by Dr. Dianna Sisson and Dr. Betsy Sisson, Sisson & Sisson Educational Consulting Services, LLC
The achievement gap. Poverty. Racial inequalities. New educational standards. Changing platforms for student assessments. The international race between American students and competing nations. For over four decades, U.S. policymakers have searched for effective tools to raise student achievement and ensure American competiveness. What has research definitively established? Teacher quality is the single largest factor affecting student achievement (Boston Public Schools, 1998; Darling-Hammond, 1999; Jordan, Mendro, & Weerasinghe, 1997; Rowan, Correnti, & Miller, 2002; Sanders & Rivers, 1996; Sanders, 2000; Wright, Horn, & Sanders, 1997) with the strongest teacher qualification variable being an educator’s state licensure – so significant in fact that after controlling for student factors, the achievement gap between Black and White students can almost entirely be explained by differences in teacher qualifications (Armour- Thomas, et al., 1989; Ferguson, 1991; Fuller, 1999; Strauss & Sawyer, 1986).
What is universally accepted today is the understanding that educators have a profound effect on student achievement, and the programs they attend to develop this specialized skill set is critical to their effectiveness and ultimately . . . to the success of their students. As Connecticut continues to grapple with the largest achievement gap in the United States, the teaching and learning carried out in this state’s classrooms demand instructional support focused on the needs of a diverse student population. The key support commonly comes in the form of literacy specialists (Dole, 2004; Hawley & Valli, 1999; Sykes, 1999) who, with an advanced degree in literacy possess more sophisticated skills than their classroom colleagues, devote their professional energies to academic support.
This recognition of the power of literacy specialists to influence learning outcomes informs this current study on preparation programs. The Connecticut Association for Reading Research will conduct qualitative research on the preparation programs for literacy specialists in Connecticut. Do literacy specialists perceive themselves as comprehensively trained to meet the onslaught of needs they face daily in the field? What are the views of school administrators? Classroom teachers? Importantly, what views do leaders of these preparation programs hold?
As the world around us catapults into a rapidly changing landscape of student needs, technological challenges, and international competition, this study seeks to inform literacy specialist preparation programs in Connecticut as to the perceived needs and successes of training as well as what the future may hold for the ways in which we ensure that those who specialize in literacy come to the field thoroughly prepared to meet the needs of students, classroom teachers, and administrators as they all work collaboratively to assure that Connecticut classrooms offer a world-class education.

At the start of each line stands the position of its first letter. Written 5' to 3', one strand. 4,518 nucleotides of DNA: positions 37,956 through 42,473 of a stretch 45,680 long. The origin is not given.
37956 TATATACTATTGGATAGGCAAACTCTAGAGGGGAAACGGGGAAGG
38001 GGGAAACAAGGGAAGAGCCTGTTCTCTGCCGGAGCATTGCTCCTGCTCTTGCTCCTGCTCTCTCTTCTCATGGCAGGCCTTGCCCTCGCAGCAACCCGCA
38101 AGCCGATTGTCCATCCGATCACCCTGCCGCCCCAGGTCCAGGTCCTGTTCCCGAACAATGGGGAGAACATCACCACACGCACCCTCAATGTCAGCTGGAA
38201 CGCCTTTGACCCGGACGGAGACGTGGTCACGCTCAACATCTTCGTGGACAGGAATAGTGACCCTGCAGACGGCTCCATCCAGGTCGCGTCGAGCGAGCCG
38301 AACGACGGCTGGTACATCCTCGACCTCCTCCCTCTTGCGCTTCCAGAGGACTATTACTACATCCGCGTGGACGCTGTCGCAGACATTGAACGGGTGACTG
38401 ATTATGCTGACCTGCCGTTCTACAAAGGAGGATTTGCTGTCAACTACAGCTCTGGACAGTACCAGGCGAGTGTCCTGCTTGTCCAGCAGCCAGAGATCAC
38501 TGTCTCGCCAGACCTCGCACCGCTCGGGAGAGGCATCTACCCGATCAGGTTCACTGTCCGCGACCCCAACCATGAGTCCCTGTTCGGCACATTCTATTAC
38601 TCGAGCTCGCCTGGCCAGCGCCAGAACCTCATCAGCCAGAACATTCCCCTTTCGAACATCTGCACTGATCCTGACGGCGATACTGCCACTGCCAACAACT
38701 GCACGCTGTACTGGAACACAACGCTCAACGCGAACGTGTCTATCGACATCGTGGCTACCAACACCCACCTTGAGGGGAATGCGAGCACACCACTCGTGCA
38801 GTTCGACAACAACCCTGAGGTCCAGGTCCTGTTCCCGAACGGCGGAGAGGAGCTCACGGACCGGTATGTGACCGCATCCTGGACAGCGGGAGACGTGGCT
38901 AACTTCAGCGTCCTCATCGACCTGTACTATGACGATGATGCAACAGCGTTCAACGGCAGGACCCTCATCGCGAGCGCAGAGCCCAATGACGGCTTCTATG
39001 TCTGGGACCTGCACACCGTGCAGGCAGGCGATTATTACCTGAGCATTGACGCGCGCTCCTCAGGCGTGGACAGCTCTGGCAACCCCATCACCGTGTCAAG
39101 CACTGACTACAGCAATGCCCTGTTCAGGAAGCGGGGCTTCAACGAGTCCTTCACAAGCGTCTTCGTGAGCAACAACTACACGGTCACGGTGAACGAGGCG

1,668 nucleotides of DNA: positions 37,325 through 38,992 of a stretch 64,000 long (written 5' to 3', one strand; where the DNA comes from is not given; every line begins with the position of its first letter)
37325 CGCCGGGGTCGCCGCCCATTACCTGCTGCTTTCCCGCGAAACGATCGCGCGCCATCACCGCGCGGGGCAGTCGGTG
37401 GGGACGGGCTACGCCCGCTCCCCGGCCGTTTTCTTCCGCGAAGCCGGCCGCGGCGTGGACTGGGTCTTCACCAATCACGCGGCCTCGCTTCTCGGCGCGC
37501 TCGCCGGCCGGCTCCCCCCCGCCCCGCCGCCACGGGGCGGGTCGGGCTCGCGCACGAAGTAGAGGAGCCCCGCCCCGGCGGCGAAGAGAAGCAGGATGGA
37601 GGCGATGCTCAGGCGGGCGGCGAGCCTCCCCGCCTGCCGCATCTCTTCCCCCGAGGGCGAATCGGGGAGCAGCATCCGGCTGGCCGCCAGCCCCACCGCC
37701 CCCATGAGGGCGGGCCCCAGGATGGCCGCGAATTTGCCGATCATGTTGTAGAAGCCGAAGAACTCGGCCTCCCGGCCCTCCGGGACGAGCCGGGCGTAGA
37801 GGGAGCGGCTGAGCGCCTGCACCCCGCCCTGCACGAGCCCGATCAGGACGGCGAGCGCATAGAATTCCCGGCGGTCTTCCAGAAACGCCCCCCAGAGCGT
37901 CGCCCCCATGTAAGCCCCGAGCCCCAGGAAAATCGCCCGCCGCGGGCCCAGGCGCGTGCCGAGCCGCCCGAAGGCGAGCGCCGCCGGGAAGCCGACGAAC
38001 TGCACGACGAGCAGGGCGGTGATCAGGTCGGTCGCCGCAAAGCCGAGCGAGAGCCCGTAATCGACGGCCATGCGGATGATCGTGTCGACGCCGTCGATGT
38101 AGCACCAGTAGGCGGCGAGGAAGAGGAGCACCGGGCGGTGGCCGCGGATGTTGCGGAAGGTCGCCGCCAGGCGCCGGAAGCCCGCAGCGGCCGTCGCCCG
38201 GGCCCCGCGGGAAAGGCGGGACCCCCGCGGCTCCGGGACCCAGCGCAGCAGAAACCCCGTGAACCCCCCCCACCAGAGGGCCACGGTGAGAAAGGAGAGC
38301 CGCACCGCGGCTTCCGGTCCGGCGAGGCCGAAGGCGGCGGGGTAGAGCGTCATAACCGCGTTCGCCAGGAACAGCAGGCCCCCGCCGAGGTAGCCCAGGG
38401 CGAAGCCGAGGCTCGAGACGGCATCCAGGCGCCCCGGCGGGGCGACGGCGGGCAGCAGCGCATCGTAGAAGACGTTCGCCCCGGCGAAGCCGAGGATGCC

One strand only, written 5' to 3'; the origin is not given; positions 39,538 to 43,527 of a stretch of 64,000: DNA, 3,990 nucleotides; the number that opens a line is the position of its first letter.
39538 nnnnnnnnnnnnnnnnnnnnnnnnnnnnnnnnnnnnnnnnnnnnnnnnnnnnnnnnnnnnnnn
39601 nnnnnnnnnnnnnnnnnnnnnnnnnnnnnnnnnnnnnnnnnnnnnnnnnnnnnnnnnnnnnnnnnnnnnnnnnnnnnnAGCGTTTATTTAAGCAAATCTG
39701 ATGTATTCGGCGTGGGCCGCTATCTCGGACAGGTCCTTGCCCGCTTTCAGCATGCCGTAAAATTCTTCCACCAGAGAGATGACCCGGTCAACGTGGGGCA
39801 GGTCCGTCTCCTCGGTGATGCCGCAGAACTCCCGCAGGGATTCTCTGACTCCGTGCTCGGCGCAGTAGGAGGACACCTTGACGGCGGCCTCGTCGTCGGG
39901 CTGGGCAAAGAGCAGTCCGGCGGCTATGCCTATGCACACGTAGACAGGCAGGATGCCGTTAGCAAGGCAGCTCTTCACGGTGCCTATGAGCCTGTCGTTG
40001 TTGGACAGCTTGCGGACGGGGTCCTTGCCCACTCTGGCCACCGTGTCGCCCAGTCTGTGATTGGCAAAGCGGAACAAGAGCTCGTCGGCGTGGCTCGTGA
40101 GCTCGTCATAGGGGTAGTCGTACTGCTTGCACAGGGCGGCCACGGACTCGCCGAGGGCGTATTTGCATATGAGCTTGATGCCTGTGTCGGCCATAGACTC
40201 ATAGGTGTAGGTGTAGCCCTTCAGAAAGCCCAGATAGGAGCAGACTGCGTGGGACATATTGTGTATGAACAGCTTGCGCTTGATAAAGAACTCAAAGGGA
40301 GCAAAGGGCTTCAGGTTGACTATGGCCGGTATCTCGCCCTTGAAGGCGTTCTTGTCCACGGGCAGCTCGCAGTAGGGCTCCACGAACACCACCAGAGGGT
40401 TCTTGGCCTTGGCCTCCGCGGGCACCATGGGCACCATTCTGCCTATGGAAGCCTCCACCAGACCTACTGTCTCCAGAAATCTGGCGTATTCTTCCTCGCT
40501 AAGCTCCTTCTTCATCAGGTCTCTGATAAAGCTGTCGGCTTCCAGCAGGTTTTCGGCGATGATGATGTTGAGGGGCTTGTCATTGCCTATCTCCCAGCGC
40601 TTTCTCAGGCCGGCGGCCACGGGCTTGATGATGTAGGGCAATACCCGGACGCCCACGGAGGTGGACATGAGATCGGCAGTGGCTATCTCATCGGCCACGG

In looking at today’s preparation programs, an awareness of where we have come is essential to our understanding of what is in place as well as to an impartial analysis of current practice. In these efforts, we begin with what the literature tells us about the significance of teacher preparation programs.
Importance of Teacher Preparation Programs
Since the formation of teacher education, there have been few instances when it has not been studied, evaluated, and reformed (Cochran-Smith, 2004; Wideen & Grimmett, 1995). So, perhaps, not surprisingly, teacher preparation programs have once again been thrust onto the national stage by policymakers intent on using them as a tool to transform the educational system in this country. On April 26, 2014, The New York Times reported that President Obama’s administration was constructing a rating system for teacher preparation programs to ensure greater accountability for educators’ performance in the classroom. The newspaper quoted Secretary of Education Arne Duncan as saying that:
We have about 1,400 schools of education and hundreds and hundreds of alternative certification paths, and nobody in this country can tell anyone which is more effective than the other . . . Often the vast majority of schools, when I talk to teachers, and have very candid conversations, they feel they weren’t well prepared. (p. A12)
Such an undertaking is incredibly controversial as many education experts believe that it isn’t possible to link a preparation program to student achievement in schools, arguing that it isn’t feasible or helpful to rate programs. Linda Darling-Hammond, a professor at Stanford and one of the nation’s foremost experts on education, countered a more realistic rating system should be based on surveying graduates and their employers – as is illustrated in the current CARR study.